I have wanted to write about this for a long time.  I have so much to say about it. The problem is that I don’t have any stories about it– not that I am willing to share, at least. The world belongs to people who have the best stories.  Sexual liberation belongs to women who are willing to stand up and say “I have sex! I have this much sex with this many people, and it’s okay!” or  “I dress like this, so take that society!” Purity, modesty, and all that is pro-Virgin power comes from personal testimonies and Conservatively told bible stories.

And then there’s me.

Of course, I admire people who do tell their stories. They have changed my life, and the world really does belong to them.  Stories have a neat way of improving social consciousness, evolving into full-blown movements. [Insert Pokemon evolution joke here?].

Me, I really don’t have a story that will change your life.  I could probably make you laugh, but ultimately I’m not willing to share whether I’ve said Yes or No–certainly, I’m not telling the internet, nor my parents, nor most people I know. That doesn’t make me ashamed, by the way. I am fully comfortable with my sexuality. And I’m fully comfortable with keeping it to myself.

But since stories run the show, I will tell you the stories I know.

I know stories about women saying Yes, and it being a big problem. I know stories about women saying No, and it being a big problem. I know stories about misogyny disguised as miscommunication.  I also know stories of miscommunication disguised as misogyny–God bless the little boys who receive mixed messages and lowered bars from society every day.

I know stories about people ashamed of what they have done, because that big bully “Society” told them they ought to be.  Then there the people ashamed of what they haven’t done. There’s also shame in the couldn’t do, wouldn’t do–or, God forbid, like to do.

Oh, and there’s shame in what people don’t like to do, too. Sometimes, the don’t likes meet the likes and they confuse and shame each other.  Fun, right?

I know stories about women who proudly wear the title “sexually liberated” because, well, they have a lot of sex and they want to own it and good for them.  I know stories about women who are “sexually liberated,” or “sex positive,” but don’t have a lot of sex at all.  I have heard tall tales from people who pretend they have more sex than they actually do, because they want to be part of the conversation. And then, of course, there are heartbreaking stories from folks who pretend they have less sex than they actually do, because that’s what is acceptable.

To make matters more confusing, these stories can all belong to the same person.  Whether you’re in a Eucharist line or a picket line, chances are your sexual history is more definitive of who you are as a person than it should be.

Yes, I know stories.  And so many of these stories make want to run up and give their keepers a big hug and say “It’s okay! You’re okay! You aren’t broken.”

Everyone is just trying to figure their shit out. If sexuality was sensible, reasonable, formulated, and mundane, then it wouldn’t be so friggin’ funny. And it is funny. It’s ridiculous. It’s romantic. It’s silly.

Welcome to human relationships, friends–they’re weird.  When people take their clothes off, they get even weirder. So no, they don’t need your judgement.  They need love, they need information.  Please leave the close-mindedness at the door.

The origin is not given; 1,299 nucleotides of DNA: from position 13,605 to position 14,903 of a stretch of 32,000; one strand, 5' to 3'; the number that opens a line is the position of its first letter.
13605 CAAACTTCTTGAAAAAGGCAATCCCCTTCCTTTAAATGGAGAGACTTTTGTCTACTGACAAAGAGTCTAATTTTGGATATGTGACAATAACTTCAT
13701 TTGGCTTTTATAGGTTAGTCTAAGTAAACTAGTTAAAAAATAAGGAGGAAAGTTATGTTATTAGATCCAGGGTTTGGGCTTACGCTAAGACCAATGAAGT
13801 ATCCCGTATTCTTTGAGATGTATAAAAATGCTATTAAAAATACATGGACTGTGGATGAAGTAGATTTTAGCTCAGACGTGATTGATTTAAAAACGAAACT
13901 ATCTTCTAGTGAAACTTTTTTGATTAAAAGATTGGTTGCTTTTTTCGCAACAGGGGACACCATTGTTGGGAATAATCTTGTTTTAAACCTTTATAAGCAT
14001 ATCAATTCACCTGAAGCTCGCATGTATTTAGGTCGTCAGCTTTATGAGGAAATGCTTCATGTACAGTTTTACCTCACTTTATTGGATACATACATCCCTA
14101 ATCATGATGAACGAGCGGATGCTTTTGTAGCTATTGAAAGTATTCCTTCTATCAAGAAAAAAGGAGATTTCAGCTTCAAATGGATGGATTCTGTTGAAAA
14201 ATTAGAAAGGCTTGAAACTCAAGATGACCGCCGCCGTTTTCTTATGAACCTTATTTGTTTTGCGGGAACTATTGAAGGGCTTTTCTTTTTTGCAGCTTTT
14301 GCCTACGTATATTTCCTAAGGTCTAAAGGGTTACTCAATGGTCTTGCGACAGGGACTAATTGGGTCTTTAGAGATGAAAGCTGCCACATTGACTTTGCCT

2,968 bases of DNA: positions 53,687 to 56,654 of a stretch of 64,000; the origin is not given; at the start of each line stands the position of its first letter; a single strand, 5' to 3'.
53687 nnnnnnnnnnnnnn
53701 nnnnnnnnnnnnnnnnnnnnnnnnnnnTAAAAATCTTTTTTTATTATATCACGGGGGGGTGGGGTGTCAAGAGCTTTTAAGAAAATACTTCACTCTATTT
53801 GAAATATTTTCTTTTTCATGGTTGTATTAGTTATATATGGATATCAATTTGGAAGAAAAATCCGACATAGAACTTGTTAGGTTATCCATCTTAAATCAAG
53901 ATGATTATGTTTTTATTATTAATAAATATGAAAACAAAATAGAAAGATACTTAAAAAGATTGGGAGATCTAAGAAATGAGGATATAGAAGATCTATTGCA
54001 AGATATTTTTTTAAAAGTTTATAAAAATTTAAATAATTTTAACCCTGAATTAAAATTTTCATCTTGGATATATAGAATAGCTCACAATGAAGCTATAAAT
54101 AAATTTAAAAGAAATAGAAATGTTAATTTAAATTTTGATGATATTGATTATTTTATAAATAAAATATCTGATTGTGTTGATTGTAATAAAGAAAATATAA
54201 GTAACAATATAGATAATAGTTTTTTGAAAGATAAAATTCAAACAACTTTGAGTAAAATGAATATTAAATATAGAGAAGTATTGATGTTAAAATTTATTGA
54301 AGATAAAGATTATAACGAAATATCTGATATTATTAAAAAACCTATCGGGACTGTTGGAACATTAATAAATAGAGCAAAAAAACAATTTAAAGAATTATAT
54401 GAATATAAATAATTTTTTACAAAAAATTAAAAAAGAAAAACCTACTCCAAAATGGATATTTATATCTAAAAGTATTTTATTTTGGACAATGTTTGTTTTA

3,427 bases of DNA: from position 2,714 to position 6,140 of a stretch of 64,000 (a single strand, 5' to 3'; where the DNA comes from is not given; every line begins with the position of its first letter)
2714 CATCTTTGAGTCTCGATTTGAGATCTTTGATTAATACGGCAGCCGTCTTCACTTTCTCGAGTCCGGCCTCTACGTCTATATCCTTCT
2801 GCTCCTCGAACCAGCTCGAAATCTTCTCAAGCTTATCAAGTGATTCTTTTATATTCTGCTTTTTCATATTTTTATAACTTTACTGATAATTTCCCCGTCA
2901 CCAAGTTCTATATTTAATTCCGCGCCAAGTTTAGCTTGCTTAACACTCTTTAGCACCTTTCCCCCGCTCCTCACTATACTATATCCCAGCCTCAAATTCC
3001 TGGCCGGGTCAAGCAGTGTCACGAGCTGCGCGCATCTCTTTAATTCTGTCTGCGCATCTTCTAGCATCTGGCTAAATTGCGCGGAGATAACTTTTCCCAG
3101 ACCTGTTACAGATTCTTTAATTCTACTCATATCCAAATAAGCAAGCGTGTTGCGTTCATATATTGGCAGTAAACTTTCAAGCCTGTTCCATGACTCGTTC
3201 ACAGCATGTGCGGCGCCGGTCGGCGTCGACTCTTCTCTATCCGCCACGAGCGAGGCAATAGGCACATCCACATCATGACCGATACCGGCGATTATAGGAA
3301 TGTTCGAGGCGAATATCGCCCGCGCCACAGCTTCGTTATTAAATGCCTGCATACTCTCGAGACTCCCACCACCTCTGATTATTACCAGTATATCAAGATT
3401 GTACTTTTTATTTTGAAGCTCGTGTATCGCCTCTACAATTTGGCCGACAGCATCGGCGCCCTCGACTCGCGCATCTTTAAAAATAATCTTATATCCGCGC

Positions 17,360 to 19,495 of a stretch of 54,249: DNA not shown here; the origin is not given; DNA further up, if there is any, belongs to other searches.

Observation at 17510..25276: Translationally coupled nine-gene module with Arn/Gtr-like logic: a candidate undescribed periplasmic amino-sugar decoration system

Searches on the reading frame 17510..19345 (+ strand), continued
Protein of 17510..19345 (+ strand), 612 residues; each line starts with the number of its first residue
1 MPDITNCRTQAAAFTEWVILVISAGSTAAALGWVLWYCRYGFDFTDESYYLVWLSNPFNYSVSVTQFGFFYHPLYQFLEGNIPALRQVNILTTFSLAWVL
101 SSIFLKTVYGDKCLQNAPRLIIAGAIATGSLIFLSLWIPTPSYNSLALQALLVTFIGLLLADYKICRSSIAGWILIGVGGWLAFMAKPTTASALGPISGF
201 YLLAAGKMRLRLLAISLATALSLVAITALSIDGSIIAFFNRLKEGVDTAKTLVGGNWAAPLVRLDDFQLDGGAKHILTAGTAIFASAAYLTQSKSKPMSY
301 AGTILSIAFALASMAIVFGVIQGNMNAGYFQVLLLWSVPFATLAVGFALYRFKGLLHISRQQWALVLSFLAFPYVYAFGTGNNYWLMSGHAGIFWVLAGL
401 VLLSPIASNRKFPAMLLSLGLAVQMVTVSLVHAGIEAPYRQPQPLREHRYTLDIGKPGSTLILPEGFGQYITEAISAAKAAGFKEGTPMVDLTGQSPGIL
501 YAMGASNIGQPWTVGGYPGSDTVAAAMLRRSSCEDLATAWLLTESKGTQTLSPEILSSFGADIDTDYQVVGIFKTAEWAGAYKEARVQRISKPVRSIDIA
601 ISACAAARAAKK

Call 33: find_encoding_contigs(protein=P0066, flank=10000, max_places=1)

Oh, yes, there are serious things involved in sexuality: Health. Pregnancy. HIV. Disease. Emotional well-being. Rape. Consent.  And we’re awfully good at confusing people about the serious parts by making up stupid rules about the ridiculous parts.  These things need to be discussed honestly, but we keep loading them down with arbitrary social standards.  Why? Do we really need to make sex more emotionally loaded and confusing?

Here’s what we need to do:  Care about the stories. Let them speak. Respect the storytellers.  Share your own stories, if you want to.  And whatever your story is, however different it is than someone elses, whatever you choose to do with it: You aren’t broken.

You’re just another person with a story and a body, and no matter what, those two things belong to you and you alone.


Thanks to the overwhelming response to this blog post, I started an online project to tap into the power of sharing our stories. Check it out here: http://tabootab.com/category/sexuality/

About Shauna Vert

Digital History geek, museum lover, former Smithsonian intern and uOttawa alumni. Tweeting @Shaunanagins, brainwaving at shaunanagins.com.

161 responses »

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  1. jaimestathis says:

    Reblogged this on sorry i'm NOT WHO YOU THOUGHT i was and commented:
    I’ve never reblogged anything, but I couldn’t stop thinking about this post from Shaunanagins that I read this week. I read it and reread it and every time it had something different to offer, something deeper, some additional layer of awesomeness. And because the point of life (should be) to share the things we love instead of sequestering them away…here you go.
    Though I hope you click on the link and read the whole thing, here are a couple of my favorite parts:

    Welcome to human relationships, friends–they’re weird. When people take their clothes off, they get even weirder. So no, they don’t need your judgement. They need your love, and they need information. Please leave the close-mindedness at the door.


    Here’s what we need to do: Care about the stories. Let them speak. Respect the storytellers. Share your own stories, if you want to. And whatever your story is, however different it is than someone elses, whatever you choose to do with it: You aren’t broken.